The Turkish government blocked Twitter on Thursday night.
After telephone conversations and leaked documents were leaked over the social network which appeared to implicate high-ranking officials and some of their relatives and associates in a widespread corruption investigation, it might be the best they could do.
It probably had something to do with the upcoming elections. Regardless, any sense of security that the politicians may feel from banning Twitter is bound to be short lived.
If anything, the act has fueled the discontent among the Turks.
And it’s not just the locals. The government of the country, already not held in the highest regard worldwide, has been getting a lot of flak from the international community, including celebrities:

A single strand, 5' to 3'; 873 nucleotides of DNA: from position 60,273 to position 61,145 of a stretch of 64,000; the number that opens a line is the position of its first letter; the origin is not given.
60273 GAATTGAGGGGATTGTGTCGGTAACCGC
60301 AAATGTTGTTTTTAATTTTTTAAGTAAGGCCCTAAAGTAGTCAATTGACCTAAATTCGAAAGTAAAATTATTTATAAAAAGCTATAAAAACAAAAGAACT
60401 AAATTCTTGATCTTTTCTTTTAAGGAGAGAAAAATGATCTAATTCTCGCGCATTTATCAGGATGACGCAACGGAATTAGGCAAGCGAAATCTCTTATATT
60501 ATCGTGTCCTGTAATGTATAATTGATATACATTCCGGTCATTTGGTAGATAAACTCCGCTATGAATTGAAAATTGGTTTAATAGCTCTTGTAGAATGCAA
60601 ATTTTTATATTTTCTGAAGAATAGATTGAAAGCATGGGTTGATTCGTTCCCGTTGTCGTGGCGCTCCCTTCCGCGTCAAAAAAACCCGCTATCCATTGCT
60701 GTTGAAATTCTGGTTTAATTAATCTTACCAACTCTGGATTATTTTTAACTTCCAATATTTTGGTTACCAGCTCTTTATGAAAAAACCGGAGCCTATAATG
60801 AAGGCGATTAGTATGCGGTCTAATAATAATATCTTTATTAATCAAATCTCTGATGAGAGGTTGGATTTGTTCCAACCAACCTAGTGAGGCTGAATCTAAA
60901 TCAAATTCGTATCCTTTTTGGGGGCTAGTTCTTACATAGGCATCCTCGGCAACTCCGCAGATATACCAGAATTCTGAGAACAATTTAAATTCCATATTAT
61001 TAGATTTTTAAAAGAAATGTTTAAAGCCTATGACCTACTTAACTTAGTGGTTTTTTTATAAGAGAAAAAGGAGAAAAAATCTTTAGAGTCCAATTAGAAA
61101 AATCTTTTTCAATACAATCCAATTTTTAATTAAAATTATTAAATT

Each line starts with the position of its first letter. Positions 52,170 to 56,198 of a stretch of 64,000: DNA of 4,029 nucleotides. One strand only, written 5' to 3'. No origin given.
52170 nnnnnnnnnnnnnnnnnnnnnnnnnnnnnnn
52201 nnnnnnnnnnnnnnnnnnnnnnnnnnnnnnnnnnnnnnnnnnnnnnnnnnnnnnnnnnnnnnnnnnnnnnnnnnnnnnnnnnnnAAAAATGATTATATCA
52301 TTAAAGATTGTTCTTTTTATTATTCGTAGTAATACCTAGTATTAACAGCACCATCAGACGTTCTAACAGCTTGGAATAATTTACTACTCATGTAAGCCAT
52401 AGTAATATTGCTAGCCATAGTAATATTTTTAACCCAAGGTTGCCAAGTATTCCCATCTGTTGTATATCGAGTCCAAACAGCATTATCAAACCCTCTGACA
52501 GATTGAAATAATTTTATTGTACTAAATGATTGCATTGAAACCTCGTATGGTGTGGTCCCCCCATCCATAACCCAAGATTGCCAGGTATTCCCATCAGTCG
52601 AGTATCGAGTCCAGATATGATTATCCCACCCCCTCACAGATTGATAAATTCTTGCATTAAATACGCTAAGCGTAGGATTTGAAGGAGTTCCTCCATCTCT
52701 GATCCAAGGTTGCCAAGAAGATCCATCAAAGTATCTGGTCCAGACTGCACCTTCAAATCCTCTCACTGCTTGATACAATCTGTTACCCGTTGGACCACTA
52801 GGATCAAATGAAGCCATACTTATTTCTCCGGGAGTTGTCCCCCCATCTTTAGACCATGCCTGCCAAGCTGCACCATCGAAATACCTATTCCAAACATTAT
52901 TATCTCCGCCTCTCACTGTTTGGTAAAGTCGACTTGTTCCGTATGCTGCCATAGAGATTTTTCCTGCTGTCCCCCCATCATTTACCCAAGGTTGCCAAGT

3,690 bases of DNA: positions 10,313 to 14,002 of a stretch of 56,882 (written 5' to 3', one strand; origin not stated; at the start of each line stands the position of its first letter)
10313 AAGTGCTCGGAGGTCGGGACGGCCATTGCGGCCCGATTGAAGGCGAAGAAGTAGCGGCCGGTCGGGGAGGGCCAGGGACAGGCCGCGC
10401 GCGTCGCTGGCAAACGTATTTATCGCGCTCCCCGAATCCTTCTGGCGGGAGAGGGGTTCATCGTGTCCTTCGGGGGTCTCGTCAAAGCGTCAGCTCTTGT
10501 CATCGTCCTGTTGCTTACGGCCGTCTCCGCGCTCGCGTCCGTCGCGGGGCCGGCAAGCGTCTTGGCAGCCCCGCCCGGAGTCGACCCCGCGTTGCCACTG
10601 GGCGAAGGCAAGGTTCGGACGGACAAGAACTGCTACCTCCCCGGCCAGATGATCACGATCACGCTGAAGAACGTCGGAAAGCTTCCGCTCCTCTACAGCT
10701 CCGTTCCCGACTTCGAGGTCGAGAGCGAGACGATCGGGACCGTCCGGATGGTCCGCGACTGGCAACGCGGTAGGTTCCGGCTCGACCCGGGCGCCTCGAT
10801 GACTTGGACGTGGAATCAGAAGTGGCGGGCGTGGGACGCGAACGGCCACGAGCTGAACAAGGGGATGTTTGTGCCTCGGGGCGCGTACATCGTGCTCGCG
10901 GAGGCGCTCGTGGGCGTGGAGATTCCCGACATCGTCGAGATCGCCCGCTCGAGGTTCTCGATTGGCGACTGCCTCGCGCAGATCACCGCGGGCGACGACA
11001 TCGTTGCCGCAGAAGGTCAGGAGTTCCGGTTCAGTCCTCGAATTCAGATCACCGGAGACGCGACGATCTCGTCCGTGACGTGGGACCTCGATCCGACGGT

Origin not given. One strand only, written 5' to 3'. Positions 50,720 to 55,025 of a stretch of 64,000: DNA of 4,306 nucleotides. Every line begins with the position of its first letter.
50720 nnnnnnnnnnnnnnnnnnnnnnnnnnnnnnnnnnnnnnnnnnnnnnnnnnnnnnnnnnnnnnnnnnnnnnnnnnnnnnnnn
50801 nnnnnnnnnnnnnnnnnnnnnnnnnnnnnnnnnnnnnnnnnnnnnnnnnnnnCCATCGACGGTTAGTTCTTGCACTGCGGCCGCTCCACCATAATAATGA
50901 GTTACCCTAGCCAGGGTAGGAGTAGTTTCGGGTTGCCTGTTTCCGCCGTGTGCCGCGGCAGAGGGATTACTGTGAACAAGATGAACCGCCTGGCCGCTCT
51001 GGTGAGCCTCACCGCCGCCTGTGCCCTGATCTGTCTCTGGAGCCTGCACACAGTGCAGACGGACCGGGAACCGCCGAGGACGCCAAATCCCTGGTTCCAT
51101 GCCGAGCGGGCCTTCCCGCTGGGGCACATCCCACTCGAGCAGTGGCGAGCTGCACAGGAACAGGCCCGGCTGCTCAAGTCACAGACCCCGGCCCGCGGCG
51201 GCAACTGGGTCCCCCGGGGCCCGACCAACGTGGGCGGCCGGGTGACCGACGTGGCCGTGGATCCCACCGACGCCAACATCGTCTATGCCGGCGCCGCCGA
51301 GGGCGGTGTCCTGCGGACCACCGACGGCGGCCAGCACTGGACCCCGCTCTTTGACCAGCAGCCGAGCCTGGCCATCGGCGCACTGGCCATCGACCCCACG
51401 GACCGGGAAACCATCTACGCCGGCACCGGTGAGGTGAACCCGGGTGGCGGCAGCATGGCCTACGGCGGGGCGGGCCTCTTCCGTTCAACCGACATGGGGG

Is Twitter genuinely blocked in Turkey? If so, this is shameful and scary.— Elijah Wood (@woodelijah) March 20, 2014
The Twitter ban in #Turkey is groundless, pointless, cowardly. Turkish people and intl community will see this as censorship. It is.— Neelie Kroes (@NeelieKroesEU) March 20, 2014
What Turkey hasn’t learned from the world is that the masses cannot be stopped.
In spite of 'block' there have been 272K tweets using #TwitterisblockedinTurkey in past 3hrs. 207K of those from Turkey itself.— Anne-Marie Tomchak (@AMTomchak) March 21, 2014
Freedom of thought is the line that you should have know not to cross, #DictatorErdogan. Seems like something is really frightens you!— Eng. (@xBluetune) March 21, 2014
Twitter itself has been out to help:
Turkish users: you can send Tweets using SMS. Avea and Vodafone text START to 2444. Turkcell text START to 2555.— Policy (@policy) March 20, 2014
It’s about time regimes come to realize that cuffing and gagging does not stop anyone, especially not an unhappy and bent for change nation.